If everything was prepared at the same time and with the same procedure and just sequenced on different machines then the library size normalization will take care of things. If not, then you should add a batch nuisance variable into your model.
              The only difference is in the sequencer machine. We used both Hiseq and Miseq, so some samples have an higher number of reads than other.

              Comment


              • #8
                OK, in theory that should be OK. In practice, though, it's good to make a PCA plot and then see if samples start clustering by machine. If that's the case then you have a notable machine effect and can just add a variable to your model. Alternatively, you could see if svaseq finds a meaningful batch effect worthy of compensation.

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                • #9
                  Ok, I created a new variable that identify Hiseq/Miseq and I redid the model with these commands ("categories" is the "disease variants" variable, "machine" is the new variable ):

                  pg2 <- newCountDataSet(countTable,categories)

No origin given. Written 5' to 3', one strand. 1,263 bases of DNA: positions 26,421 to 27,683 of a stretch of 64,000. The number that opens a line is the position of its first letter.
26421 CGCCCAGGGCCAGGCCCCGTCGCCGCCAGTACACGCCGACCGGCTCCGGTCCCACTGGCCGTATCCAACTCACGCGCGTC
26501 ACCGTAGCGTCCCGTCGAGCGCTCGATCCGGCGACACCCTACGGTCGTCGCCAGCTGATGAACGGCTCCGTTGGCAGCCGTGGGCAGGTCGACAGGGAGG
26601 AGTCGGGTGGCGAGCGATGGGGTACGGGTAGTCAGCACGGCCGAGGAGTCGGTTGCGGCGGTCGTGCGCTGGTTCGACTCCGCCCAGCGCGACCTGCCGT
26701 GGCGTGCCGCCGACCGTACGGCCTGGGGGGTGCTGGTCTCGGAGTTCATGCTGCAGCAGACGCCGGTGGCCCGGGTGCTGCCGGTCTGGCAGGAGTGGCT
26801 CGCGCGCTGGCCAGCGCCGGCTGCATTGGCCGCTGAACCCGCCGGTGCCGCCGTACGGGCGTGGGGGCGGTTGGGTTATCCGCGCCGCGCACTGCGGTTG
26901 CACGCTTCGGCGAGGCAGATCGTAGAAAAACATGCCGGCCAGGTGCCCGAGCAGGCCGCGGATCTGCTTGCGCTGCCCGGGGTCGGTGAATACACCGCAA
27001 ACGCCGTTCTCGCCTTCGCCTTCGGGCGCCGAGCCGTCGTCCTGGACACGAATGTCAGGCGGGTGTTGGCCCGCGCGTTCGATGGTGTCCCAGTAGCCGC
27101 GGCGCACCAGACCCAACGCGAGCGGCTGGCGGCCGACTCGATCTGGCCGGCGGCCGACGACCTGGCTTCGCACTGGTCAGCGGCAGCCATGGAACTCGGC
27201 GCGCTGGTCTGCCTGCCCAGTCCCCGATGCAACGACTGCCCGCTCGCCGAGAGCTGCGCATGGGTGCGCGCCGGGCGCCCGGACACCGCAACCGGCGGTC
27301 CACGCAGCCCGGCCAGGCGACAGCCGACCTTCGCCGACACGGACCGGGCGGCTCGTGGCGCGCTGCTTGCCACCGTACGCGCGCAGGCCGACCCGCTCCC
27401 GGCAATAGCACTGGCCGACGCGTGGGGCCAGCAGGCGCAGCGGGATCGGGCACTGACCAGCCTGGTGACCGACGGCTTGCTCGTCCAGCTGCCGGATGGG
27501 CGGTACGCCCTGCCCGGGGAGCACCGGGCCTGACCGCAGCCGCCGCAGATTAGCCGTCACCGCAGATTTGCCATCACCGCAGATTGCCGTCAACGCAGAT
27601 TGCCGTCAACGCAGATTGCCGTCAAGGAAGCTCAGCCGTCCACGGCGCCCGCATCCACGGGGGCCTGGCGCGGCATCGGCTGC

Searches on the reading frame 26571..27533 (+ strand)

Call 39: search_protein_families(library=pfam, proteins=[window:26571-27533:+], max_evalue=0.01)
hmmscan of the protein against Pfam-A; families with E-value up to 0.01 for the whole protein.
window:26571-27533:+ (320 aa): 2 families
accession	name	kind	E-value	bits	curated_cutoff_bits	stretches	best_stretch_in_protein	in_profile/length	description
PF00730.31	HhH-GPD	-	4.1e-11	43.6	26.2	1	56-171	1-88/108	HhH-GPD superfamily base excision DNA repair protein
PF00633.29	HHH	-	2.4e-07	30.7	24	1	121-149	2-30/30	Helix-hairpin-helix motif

countD <- counts(pg2)

                  colData <- data.frame(rownames=colnames(countD), condition=categories, mach=machine)

                  cds <- DESeqDataSetFromMatrix(countData=countD,colData=colData, design=~condition+mach)

                  dds <- DESeq(cds)

                  Is the model correct?
                  then I made PCA:

                  rld <- rlog(dds)
                  plotPCA(rld, intgroup=c("mach"))

                  this is the result:

                  Attached Files
                  Last edited by Fischer; 09-15-2015, 05:54 AM.

                  Comment


                  • #10
                    I guess there is a batch effect (glad I suggested you check!). You might also figure out what's going on with those 2 samples leading to PC1.

                    Comment


                    • #11
                      Thank you so much for your suggestion!
                      Because these two samples have a strange behavior, in your opinion, can I delete them from analysis? For design it wouldn't be a problem because they are "disease variant 2" samples.

                      this is the results without these two samples, and with a model design:
                      ~variant+mach

                      Attached Files
                      Last edited by Fischer; 09-16-2015, 12:05 AM.

                      Comment


                      • #12